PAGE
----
Water Hyacinth in the basement


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I'm setting up a quarantine/holding tank in the basement, using a 65gl plastic tub, submersible filter and an aerator.
It would be nice to add water Hyacinth to help filtration, would they be ok until June with just the basement fluorescent light?
 
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I'm setting up a quarantine/holding tank in the basement, using a 65gl plastic tub, submersible filter and an aerator.
It would be nice to add water Hyacinth to help filtration, would they be ok until June with just the basement fluorescent light?
I've tried this for three consecutive winters with no success. I've used fluorescent lights suspended about two feet above the boxes, but they were just four foot shop lights not considered "grow lights".
I winter over 30-40 mosquito fish and bring in several Hyacinths. I use three of largest plastic storage boxes from Lowe's drawing water from one which goes through a filter then returns to the farthest box. siphon action pulls the water from #3 to #2, then to #1 where the filter pump lives. #3 and #2 boxes have heaters in them keeping the water just at 60 degrees.
The Hyacinths do well for about a month, then start failing and I pull them out and discard them. I doubt it's the temperature, but do suspect the lighting as not being sufficient.
 
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Here are some ideas that work for simply maintaining them and then also suggestions for propagating which is more labor intensive and uses much more energy. https://www.petcha.com/how-to-overwinter-floating-pond-plants/
The article was written before LED's were widely available so that is now an energy saving option if you want to reproduce them.
Placement near a south facing window is best. Suggest you keep the water warmer too. They need very bright light to reproduce indoors. If you just want to keep them alive, do the above 'maintaining' suggestions or just put them in a container of moist soil and store them in a dark, very cool (not freezing) location. Check on them at least weekly and add moisture as needed.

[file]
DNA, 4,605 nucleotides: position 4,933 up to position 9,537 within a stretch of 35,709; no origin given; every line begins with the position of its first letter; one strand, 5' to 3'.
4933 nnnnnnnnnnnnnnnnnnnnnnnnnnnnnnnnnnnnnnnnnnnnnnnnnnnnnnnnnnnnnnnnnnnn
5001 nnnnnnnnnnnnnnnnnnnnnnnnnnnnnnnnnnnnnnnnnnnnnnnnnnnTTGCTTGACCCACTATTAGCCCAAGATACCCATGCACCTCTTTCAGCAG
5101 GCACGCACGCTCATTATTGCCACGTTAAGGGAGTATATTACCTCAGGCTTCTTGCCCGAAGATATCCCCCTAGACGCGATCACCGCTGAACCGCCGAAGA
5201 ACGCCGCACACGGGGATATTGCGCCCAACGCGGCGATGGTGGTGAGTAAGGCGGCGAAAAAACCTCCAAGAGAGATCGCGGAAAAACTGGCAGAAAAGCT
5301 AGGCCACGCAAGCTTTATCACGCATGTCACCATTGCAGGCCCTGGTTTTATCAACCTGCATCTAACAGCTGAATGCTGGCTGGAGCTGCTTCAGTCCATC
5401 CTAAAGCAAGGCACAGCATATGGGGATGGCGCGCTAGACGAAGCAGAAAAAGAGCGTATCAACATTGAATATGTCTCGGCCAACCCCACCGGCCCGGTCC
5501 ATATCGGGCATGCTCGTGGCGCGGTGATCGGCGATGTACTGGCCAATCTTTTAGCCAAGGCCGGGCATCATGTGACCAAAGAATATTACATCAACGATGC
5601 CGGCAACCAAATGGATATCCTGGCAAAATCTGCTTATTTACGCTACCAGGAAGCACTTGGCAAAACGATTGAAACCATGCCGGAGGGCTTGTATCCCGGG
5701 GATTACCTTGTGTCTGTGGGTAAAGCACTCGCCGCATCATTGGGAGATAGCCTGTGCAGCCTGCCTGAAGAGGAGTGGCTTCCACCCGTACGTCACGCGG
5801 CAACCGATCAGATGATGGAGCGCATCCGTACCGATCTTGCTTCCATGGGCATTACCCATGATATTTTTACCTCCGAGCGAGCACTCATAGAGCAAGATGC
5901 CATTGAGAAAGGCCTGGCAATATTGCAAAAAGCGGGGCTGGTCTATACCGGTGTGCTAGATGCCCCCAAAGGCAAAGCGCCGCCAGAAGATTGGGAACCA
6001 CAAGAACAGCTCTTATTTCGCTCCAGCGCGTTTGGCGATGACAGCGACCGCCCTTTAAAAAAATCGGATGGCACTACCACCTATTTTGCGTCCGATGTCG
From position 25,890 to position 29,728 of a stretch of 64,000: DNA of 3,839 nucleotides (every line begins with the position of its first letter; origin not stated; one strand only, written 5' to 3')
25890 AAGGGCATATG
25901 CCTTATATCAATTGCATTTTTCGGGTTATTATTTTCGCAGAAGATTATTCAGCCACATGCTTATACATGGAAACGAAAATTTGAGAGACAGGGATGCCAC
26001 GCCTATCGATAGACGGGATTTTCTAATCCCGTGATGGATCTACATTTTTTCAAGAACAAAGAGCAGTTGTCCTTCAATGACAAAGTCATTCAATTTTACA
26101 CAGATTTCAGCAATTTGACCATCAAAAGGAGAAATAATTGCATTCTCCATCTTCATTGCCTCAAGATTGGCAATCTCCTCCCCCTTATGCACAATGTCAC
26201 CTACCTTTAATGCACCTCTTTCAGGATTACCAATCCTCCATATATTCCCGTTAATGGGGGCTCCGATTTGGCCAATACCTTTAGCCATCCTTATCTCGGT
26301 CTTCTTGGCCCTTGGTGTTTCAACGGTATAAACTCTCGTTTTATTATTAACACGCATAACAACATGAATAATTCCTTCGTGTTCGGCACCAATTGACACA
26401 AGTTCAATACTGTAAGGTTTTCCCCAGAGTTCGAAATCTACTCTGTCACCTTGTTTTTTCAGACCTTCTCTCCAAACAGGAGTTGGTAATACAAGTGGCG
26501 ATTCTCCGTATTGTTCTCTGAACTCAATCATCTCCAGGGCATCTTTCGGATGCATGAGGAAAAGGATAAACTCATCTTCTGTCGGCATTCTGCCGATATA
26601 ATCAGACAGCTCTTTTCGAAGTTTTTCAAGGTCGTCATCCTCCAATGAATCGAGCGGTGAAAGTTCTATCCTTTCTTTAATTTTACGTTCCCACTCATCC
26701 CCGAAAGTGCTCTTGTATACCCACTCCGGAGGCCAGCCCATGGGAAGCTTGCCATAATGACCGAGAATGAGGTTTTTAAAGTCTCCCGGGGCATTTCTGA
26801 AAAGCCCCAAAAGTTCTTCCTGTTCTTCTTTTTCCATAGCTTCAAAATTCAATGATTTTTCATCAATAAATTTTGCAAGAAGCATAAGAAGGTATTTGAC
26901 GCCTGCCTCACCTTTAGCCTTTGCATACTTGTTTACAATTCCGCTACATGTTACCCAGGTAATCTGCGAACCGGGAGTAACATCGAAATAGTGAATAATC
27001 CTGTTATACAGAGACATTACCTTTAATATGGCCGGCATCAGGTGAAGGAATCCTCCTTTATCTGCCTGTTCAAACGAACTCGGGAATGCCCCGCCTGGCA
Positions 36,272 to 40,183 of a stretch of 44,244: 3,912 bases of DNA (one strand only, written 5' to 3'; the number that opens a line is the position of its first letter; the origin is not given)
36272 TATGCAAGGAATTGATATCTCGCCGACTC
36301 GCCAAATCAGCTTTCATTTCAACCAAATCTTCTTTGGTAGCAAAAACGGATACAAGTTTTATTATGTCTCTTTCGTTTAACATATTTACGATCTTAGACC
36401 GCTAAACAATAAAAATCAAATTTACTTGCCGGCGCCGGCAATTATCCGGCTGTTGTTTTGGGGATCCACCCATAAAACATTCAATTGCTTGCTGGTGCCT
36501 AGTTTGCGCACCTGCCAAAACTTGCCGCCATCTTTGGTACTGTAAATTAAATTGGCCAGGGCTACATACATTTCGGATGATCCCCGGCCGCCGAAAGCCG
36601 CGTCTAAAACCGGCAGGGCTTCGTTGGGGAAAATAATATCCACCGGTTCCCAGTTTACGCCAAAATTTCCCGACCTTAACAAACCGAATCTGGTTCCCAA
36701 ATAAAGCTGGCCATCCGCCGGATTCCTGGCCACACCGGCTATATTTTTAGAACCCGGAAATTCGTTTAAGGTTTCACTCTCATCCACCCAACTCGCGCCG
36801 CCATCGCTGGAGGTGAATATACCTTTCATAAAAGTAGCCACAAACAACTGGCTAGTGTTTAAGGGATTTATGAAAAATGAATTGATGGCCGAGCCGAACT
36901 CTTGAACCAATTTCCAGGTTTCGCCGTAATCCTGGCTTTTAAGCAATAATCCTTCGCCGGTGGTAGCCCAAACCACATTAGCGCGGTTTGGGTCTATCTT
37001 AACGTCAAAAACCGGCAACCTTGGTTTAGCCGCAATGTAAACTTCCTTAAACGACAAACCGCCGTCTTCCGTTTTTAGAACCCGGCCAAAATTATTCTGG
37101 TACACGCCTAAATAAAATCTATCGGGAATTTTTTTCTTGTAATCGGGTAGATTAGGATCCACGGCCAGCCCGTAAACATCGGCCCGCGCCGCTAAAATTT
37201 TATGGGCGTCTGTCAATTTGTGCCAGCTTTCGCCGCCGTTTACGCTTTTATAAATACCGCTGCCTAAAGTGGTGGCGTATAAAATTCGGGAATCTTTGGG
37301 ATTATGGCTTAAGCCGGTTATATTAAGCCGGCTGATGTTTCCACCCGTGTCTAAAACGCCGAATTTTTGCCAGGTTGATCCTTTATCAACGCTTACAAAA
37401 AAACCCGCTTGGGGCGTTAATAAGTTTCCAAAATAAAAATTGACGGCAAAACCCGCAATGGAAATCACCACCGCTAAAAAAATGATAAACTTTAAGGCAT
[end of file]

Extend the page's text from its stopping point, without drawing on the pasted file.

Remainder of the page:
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I've tried this for three consecutive winters with no success. I've used fluorescent lights suspended about two feet above the boxes, but they were just four foot shop lights not considered "grow lights".
I winter over 30-40 mosquito fish and bring in several Hyacinths. I use three of largest plastic storage boxes from Lowe's drawing water from one which goes through a filter then returns to the farthest box. siphon action pulls the water from #3 to #2, then to #1 where the filter pump lives. #3 and #2 boxes have heaters in them keeping the water just at 60 degrees.
The Hyacinths do well for about a month, then start failing and I pull them out and discard them. I doubt it's the temperature, but do suspect the lighting as not being sufficient.
Glad to hear someone else using Lowes plastic tubs without them cracking it means there is hope for mine!
I guess I could hook up a grow light since I do have one
 
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Here are some ideas that work for simply maintaining them and then also suggestions for propagating which is more labor intensive and uses much more energy. https://www.petcha.com/how-to-overwinter-floating-pond-plants/